On poetry and capitalism

I love writing poetry as much as I hate reading it. Other people’s that is. I don’t understand it, it confuses me and I don’t have the patience. I can count on one hand, the poems of the great poets that I truly like. This got me wondering whether this was specific to me, to poetry or to the arts.

There are countless examples of music superstars that never went to music school and business leaders that never went to business school. Fits in well with what some spiritual traditions (and these days self-help gurus) say about knowledge being something that is ‘realised’ versus ‘acquired’. It would appear then, that excellence in and passion for something is more about unlocking your natural abilities rather than seeking to build a skill set. I.e. inspiration should be sought within, not outside.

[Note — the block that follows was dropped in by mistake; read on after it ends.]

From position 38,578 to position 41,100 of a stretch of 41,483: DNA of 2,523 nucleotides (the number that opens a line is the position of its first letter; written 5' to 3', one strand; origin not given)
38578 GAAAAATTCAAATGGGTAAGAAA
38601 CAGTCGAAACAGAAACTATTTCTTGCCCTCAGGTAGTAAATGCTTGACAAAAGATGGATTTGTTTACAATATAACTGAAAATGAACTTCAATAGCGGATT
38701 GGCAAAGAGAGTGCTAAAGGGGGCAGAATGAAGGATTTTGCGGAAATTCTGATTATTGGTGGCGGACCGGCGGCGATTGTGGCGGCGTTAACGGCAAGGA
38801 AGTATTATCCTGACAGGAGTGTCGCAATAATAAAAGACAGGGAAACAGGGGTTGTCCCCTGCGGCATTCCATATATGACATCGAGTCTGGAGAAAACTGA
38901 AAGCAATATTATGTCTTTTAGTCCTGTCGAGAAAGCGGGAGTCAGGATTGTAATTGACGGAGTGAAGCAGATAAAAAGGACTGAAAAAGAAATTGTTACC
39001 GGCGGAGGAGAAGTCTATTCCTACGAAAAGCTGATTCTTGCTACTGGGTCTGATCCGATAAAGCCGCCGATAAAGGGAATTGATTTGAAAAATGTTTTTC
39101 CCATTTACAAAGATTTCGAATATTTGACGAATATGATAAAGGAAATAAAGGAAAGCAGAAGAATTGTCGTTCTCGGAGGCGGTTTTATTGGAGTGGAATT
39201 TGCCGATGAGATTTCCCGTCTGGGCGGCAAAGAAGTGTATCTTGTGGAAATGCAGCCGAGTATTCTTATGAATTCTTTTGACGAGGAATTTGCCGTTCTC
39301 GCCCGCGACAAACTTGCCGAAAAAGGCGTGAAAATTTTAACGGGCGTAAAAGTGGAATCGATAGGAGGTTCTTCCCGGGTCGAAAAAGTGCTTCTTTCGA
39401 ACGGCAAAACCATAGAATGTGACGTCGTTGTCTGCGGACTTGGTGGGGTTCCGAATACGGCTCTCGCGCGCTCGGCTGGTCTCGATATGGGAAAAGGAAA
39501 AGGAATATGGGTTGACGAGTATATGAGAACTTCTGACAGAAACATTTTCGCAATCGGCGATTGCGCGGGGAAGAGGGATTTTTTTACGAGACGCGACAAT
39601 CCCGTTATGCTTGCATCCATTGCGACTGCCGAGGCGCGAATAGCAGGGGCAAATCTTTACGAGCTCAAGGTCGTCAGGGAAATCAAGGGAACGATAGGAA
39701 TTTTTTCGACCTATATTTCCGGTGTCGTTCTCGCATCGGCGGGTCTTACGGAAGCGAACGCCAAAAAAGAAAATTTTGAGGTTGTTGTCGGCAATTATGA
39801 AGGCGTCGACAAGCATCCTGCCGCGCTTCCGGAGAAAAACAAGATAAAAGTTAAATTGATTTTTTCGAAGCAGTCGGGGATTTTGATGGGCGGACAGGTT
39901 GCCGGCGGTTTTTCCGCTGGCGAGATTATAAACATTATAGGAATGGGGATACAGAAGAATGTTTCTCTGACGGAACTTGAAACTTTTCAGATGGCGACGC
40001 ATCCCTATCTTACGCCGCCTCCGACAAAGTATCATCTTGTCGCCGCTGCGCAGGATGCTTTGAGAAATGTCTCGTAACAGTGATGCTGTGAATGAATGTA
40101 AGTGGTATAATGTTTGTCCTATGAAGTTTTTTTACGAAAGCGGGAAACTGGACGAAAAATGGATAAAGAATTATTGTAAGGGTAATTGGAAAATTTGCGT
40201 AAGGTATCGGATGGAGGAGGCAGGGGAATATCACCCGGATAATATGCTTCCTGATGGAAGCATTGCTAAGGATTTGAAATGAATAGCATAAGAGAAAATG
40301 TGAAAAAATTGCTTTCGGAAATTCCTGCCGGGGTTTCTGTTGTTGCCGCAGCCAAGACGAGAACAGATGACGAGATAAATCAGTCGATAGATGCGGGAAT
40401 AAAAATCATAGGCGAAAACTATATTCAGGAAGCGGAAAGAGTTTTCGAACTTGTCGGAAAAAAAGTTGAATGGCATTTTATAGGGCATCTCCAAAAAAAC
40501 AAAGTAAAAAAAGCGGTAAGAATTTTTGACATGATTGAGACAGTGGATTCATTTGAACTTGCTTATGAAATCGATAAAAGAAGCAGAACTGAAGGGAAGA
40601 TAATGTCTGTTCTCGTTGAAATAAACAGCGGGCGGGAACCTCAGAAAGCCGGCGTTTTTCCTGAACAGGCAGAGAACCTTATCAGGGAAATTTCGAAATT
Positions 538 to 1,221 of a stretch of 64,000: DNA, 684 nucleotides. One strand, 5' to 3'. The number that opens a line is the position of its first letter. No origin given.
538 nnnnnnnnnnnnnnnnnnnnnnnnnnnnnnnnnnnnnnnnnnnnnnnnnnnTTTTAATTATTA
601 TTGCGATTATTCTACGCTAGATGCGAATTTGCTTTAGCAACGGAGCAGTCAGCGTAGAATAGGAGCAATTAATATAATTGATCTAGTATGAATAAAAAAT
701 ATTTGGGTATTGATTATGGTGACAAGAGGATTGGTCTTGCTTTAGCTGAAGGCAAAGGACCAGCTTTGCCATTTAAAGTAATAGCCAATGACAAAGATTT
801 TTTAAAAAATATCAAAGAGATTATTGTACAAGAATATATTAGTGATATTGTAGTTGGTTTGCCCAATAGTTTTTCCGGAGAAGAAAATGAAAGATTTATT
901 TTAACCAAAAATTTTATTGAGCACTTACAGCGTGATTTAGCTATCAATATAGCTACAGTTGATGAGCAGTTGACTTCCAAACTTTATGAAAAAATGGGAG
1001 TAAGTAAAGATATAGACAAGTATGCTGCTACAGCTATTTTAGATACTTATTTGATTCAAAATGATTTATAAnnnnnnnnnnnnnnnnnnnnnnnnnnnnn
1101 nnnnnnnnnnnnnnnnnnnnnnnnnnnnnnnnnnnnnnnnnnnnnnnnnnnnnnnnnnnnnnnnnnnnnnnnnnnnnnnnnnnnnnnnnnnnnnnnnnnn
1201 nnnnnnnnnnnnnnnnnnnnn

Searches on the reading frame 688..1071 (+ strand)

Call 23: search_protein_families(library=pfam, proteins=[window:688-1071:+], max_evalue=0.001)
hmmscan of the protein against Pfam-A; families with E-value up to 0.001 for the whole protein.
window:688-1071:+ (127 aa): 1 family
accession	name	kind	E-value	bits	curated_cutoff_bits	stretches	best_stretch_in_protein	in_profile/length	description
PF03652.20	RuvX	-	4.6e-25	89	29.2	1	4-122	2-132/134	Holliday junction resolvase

That is not to say that outside factors can’t inspire or help build talent, for they certainly can. It is just to say that inner inspiration seems to be the key ingredient, whether it is ignited by outside factors or already there on its own.

In that sense, poetry and capitalism share something profound in common – the encouragement of individual systems of inspiration and imagination. Though the success of the direction the two have taken could be considered to be up for debate. Capitlism has led to social and economic advancements as disruptive thoughts and ideas take firm shape in new products, tehcnologies and processes.

Poetry, on the other hand has gone from rhyming and syllable-counting to free verse which can be a disappointing attempt at moving out of the ‘prose’ section. To avoid igniting the fury of the individual thought system of the free verse poet, I should clarify that this is a highly subjective (and rather tongue-in-cheek) opinion. I quite like my poems to rhyme here and there. But that’s just my personal, individual view.


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